Why do they call it Bears Ears National Monument?


Why do they call it Bears Ears National Monument?

Why do they call it Bears Ears National Monument?

The monument is named Bears Ears for a pair of buttes that rise to elevations over 8,900 feet (2,700 m) and 9,000 feet (2,700 m), which is more than 2,000 feet (610 m) above Utah state routes . ... The Comb Ridge monocline traverses the eastern portion of the monument's Shash Jáa unit.

What do you do at Bear ears National Monument?

9 Things to Do in Bears Ears

  • Bears Ears Buttes. Scenic Drive. ...
  • Butler Wash Ruins. Short Hike to a View of Ancient Dwellings. ...
  • Mule Canyon Roadside Kiva. Ancient Dwellings—Roadside Archaeology. ...
  • Needles Overlook. Scenic View. ...
  • Newspaper Rock. ...
  • Kane Gulch Ranger Station. ...
  • Sand Island Petroglyph Panel. ...
  • House on Fire Archaeology Hike.

Can I visit Bears Ears?

Visitor Information There is no official visitor center in the area, but these resources will help you prepare. We recommend every trip to the area start with a visit to the Edge of the Cedars State Park Museum in Blanding or the Bears Ears Education Center in Bluff for helpful context and resources.

Why is the Bears Ears region historically significant?

The area is world renowned for the integrity and abundance of cultural and archaeological resources. The Bears Ears cultural landscape is known to contain more than 100,000 cultural and archaeological sites, making it the most significant unprotected archaeological area in the United States.

Is the BLM in charge of the Bears Ears National Monument?

The Monument, located in southeast Utah in San Juan County, is made up of 1.36 million acres of public lands administered jointly with the BLM and U.S. Forest Service.

What does the Bears Ears National Monument bring in via monetary revenue each year?

A 2017 assessment of Bears Ears' natural value concluded that the monument provides over $1 billion in ecosystem goods and services every year.

Can you camp in Bears Ears National Monument?

There are several developed camping areas throughout Bears Ears National Monument. The Indian Creek region includes Indian Creek Falls, Hamburger Rock, Creek Pasture, and Superbowl campgrounds. Just outside the monument boundary but not far from this region are the Needles Outpost and Windwhistle Campground.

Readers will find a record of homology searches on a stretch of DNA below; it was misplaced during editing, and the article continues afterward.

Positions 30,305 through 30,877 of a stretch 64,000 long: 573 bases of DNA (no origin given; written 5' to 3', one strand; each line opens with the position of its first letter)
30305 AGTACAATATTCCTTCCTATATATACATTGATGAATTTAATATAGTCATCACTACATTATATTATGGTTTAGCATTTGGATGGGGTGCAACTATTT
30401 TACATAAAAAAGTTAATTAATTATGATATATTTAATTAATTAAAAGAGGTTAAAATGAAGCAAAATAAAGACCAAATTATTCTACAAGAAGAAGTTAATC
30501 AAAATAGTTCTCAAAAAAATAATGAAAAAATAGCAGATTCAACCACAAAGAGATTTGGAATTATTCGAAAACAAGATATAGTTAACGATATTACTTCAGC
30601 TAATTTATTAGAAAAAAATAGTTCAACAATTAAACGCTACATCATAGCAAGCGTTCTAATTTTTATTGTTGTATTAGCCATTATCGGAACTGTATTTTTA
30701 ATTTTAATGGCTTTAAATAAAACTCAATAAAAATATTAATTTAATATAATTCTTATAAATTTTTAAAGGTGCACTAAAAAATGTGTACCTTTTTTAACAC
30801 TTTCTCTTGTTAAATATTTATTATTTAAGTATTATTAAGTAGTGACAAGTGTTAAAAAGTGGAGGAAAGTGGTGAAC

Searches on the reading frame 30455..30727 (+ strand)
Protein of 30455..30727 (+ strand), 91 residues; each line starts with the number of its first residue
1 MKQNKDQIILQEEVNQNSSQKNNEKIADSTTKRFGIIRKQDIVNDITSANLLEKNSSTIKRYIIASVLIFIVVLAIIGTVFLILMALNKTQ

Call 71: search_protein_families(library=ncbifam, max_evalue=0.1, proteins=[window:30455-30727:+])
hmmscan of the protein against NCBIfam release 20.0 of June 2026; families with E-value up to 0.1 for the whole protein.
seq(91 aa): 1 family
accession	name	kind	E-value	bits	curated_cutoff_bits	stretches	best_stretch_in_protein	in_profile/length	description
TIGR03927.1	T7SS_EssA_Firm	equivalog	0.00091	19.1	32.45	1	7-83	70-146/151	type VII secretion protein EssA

How many people visit Bears Ears National Monument?

Federal agencies estimate that more than 130,000 visitors came to the newly shrunken monument in 2017, a 72% surge from the year before. BLM estimates put the monument-wide number in 2018 as high as 750,000.

How far is Bears Ears National Monument from Moab?

To get to the Indian Creek SRMA of Bears Ears National Monument, take U.S. Route 191 south from Moab, Utah, for 40 miles (60 km) or drive 14 miles (22 km) north of Monticello, Utah.

When were bear ears a national monument?

Decem After years of collaboration between the Bears Ears Intertribal Coalition and others, along with the public comment process, President Barack Obama named Bears Ears a national monument on Decem, and protected 1.35 million acres of land for one of the most significant cultural landscapes in our history.

Where is bear ears National Monument located?

  • Bears Ears National Monument is a United States national monument located in San Juan County in southeastern Utah, established by President Barack Obama by presidential proclamation on Decem.

What Bears Ears means to a Native American?

  • Native people hunt, fish, and gather within Bears Ears, and they provide offerings and conduct ceremonies on the land. In fact, Bears Ears is so culturally and spiritually significant that some ceremonies use items that can only be harvested from Bears Ears. Bears Ears is in every way a home to the region's Native people.

Where is bear ears National Park in Utah?

  • Bears Ears. The Bears Ears are a pair of buttes located in San Juan County in southeastern Utah, United States. They are protected as part of and the namesake of the Bears Ears National Monument, managed by the Bureau of Land Management and United States Forest Service.

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